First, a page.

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Capital Punishment in Independent IrelandA Social, Legal and Political History$
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David M. Doyle and Liam O'Callaghan

Print publication date: 2020

Print ISBN-13: 9781789620276

Published to Liverpool Scholarship Online: May 2020

DOI: 10.3828/liverpool/9781789620276.001.0001

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PRINTED FROM LIVERPOOL SCHOLARSHIP ONLINE (www.liverpool.universitypressscholarship.com). (c) Copyright Liverpool University Press, 2021. All Rights Reserved. An individual user may print out a PDF of a single chapter of a monograph in LSO for personal use.date: 13 April 2021

Psychiatry, Criminal Responsibility and the Tempering of Punishment

Psychiatry, Criminal Responsibility and the Tempering of Punishment

Chapter:
(p.171) Chapter 5 Psychiatry, Criminal Responsibility and the Tempering of Punishment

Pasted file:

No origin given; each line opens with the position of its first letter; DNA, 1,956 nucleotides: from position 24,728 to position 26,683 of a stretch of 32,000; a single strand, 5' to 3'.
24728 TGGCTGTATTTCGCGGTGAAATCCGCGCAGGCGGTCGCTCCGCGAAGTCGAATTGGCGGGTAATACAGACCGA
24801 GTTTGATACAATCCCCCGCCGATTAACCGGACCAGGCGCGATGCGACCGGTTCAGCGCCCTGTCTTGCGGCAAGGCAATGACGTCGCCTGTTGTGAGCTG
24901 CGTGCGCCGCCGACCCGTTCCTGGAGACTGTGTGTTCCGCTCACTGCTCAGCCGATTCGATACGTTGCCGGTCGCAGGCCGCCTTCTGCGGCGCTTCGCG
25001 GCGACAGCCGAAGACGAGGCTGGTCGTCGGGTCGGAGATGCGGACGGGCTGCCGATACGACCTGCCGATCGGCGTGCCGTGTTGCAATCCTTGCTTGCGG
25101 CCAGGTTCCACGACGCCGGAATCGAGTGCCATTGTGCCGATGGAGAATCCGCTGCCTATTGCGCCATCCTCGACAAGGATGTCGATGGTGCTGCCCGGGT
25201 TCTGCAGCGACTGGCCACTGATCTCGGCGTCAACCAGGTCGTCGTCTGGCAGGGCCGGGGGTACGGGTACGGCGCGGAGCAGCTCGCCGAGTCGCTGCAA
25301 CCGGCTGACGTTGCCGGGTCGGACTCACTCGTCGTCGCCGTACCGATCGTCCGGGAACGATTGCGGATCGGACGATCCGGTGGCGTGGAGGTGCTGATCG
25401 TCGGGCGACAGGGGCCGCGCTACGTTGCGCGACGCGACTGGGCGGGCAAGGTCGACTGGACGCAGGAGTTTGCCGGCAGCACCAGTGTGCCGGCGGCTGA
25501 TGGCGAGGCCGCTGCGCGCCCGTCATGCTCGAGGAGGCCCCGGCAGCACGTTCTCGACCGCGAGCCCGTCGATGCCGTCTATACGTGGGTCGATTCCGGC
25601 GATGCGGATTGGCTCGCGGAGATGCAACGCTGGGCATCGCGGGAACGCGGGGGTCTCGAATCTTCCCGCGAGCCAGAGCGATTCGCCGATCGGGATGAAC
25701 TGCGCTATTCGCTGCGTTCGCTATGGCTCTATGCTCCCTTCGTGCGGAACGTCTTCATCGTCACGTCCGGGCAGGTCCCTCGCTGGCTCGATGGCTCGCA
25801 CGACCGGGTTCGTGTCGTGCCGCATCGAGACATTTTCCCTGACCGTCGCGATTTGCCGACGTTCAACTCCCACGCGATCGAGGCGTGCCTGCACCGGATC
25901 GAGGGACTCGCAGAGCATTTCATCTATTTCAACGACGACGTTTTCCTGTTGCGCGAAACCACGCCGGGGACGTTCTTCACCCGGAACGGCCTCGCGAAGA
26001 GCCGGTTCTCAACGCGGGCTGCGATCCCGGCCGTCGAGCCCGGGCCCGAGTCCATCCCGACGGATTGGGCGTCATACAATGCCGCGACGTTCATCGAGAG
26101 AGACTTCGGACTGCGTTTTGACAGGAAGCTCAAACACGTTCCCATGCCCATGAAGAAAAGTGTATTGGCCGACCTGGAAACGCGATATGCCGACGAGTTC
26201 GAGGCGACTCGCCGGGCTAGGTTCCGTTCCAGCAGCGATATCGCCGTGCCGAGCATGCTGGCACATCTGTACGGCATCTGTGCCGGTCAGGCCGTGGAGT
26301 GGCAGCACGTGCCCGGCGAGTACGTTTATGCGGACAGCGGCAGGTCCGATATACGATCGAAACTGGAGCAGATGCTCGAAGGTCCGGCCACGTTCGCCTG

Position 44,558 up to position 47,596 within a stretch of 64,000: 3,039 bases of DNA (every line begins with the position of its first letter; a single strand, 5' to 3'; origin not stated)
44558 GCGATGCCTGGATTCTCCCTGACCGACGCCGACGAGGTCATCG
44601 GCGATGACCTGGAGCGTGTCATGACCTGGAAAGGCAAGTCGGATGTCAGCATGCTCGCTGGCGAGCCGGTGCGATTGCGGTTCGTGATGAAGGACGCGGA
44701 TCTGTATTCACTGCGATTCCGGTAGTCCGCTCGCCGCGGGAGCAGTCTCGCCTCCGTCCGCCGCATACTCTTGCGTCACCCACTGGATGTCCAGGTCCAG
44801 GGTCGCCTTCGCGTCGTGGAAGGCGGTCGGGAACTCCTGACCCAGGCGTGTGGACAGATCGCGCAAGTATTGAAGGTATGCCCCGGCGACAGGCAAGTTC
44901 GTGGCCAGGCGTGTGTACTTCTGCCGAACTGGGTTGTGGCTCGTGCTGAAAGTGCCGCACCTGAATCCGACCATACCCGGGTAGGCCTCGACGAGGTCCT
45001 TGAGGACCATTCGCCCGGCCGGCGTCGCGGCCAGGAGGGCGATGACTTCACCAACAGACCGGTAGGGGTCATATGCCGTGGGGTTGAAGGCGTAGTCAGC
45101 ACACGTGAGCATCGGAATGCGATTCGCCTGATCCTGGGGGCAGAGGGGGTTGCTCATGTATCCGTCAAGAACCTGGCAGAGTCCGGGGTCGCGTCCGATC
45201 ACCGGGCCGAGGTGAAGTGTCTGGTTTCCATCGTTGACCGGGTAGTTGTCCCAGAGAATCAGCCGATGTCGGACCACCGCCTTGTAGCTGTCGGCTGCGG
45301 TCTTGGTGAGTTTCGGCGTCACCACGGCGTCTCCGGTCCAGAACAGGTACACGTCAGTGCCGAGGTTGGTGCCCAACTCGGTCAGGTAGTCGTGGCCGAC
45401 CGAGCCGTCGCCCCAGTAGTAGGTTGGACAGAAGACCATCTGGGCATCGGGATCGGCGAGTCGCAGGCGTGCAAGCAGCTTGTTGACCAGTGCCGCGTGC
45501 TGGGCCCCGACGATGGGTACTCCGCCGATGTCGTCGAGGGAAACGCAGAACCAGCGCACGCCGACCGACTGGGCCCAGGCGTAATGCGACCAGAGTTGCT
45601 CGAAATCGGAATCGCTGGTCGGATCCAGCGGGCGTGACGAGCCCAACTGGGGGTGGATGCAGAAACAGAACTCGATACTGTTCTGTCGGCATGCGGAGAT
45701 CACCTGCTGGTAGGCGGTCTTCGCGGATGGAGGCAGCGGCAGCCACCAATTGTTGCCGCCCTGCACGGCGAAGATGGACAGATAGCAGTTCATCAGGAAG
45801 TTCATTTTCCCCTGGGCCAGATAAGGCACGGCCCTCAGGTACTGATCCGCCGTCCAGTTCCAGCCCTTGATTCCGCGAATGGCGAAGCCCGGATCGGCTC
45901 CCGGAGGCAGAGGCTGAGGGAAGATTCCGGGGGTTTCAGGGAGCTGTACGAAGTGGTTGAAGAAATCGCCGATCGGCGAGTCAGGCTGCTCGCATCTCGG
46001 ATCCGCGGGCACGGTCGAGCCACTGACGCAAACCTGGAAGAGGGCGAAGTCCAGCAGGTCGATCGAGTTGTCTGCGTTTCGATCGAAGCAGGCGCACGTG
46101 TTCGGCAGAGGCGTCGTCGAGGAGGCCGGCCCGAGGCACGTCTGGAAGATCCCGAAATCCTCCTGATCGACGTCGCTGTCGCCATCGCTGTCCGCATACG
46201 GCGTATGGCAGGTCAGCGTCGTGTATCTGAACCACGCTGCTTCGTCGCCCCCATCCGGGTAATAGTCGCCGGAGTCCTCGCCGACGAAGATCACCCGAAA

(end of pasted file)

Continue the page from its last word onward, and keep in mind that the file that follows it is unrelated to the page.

Source:
Capital Punishment in Independent Ireland
Author(s):

David M. Doyle

Liam O’Callaghan

Publisher:
Liverpool University Press
DOI:10.3828/liverpool/9781789620276.003.0006

This chapter, concerned mainly with the period between the last execution in Ireland in 1954 and the partial abolition of the death penalty in 1964, examines why hanging fell into disuse in this period. The chapter focuses on one phenomenon in particular: the development in Ireland and beyond of new ideas around criminal responsibility and psychiatry. The arrival, in Irish courtrooms, of the forensic psychiatrist meant that new expertise was brought to bear on judging the sanity otherwise of the accused. This, among other factors, led to an increase in the number of reprieves and called into question the desirability of mandatory death sentences. It was clear that the M’Naghten rules were now dated and that some murderers were of ‘diminished responsibility’ – a term given statutory definition in Britain. In Ireland, by the early 1960s, the commutation of death sentences was now routine and the way was clear for partial abolition of the death penalty.

Keywords:   psychiatry, forensic psychiatry, M’Naghten rules, diminished responsibility

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